SSH is a popular program used to securely connect between machines. Modern versions are capable of using Kerberos to authenticate.
Generally, ssh involves users generating public/private key pairs and using them to authenticate: however, on the dialups, the sshd will ask you for your password instead. (The reason for this is that you need to get Kerberos tickets to be able to do things like read your files and incorporate your mail, and you can't get tickets without typing your password.)
To use ssh to connect to the dialups, just do:
ssh athena.dialup.mit.eduIf your username on the machine you're connecting from is not the same as your Athena username, you'll need to use the -l option:
ssh athena.dialup.mit.edu -l cmvestThe first time you connect, ssh will tell you:
Host key not found from the list of known hosts. Are you sure you want to continue connecting (yes/no)?Type `yes'. It will respond:
Host 'athena.dialup.mit.edu' added to the list of known hosts. cmvest's password:Type your password now. (ssh always encrypts your connection, so it's safe to type it here.)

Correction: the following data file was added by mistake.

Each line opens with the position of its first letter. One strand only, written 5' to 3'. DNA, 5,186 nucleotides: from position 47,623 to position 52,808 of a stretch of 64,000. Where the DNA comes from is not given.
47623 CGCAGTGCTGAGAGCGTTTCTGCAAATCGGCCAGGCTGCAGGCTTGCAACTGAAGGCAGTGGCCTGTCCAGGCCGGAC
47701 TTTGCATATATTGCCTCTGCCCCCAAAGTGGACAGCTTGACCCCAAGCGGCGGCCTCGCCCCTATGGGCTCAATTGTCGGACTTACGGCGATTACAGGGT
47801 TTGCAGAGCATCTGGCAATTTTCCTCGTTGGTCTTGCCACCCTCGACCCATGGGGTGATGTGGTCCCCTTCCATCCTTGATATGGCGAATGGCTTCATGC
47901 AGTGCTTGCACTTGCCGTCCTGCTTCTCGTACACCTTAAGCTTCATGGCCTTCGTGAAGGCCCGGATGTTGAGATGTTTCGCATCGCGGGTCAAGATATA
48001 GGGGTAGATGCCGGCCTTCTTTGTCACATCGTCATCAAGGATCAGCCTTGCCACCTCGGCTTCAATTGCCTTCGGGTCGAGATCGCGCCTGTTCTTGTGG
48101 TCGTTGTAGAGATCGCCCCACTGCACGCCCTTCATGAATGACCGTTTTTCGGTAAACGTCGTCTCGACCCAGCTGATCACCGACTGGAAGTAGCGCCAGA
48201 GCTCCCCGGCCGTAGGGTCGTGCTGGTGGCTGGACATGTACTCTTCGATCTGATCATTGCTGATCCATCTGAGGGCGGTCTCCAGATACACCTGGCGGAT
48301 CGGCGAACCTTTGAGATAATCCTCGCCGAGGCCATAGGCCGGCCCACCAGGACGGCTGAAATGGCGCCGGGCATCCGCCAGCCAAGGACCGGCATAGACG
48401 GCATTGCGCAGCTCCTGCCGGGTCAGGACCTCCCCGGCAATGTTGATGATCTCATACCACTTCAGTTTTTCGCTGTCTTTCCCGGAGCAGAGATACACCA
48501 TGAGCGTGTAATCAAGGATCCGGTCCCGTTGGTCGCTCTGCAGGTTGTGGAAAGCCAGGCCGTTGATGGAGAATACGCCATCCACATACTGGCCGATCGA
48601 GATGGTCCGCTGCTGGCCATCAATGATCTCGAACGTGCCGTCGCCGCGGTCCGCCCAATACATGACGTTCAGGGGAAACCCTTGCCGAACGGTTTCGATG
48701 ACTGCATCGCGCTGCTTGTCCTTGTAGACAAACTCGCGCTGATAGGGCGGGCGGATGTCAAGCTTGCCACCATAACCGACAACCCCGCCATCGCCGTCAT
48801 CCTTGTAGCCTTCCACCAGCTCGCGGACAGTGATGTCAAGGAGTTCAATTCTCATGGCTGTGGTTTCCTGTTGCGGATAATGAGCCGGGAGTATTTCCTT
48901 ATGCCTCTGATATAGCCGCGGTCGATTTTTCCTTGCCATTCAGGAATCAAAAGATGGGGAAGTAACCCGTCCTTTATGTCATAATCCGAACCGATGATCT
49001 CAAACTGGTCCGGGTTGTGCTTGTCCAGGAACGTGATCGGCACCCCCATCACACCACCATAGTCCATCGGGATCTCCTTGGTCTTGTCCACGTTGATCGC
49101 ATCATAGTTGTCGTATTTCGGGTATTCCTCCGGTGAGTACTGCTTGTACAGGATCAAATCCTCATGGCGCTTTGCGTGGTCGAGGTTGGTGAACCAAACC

For secure file transfer, use scp, which works like rcp:
scp localfilename athena.dialup.mit.edu:/path/to/remotefilename or scp athena.dialup.mit.edu:/path/to/remotefilename localfilenameor, if you need to specify a different username:
scp firstname.lastname@example.org:/path/to/remotefilename localfilename
You can use shellinabox to connect to athena.dialup.mit.edu securely.
Theoretically, someone could trick you into accepting a false key the first time you try to connect to one of the dialups, and use this to capture your password. The odds of this are low, but in case you're concerned about it, here are the fingerprints for the SSH keys in use on the dialup.mit.edu servers.
|Key Type||SHA256 Fingerprint||MD5 Fingerprint|
This page last updated: $Date: 2019/02/01 17:29:19 $ GMT by $Author: jweiss $.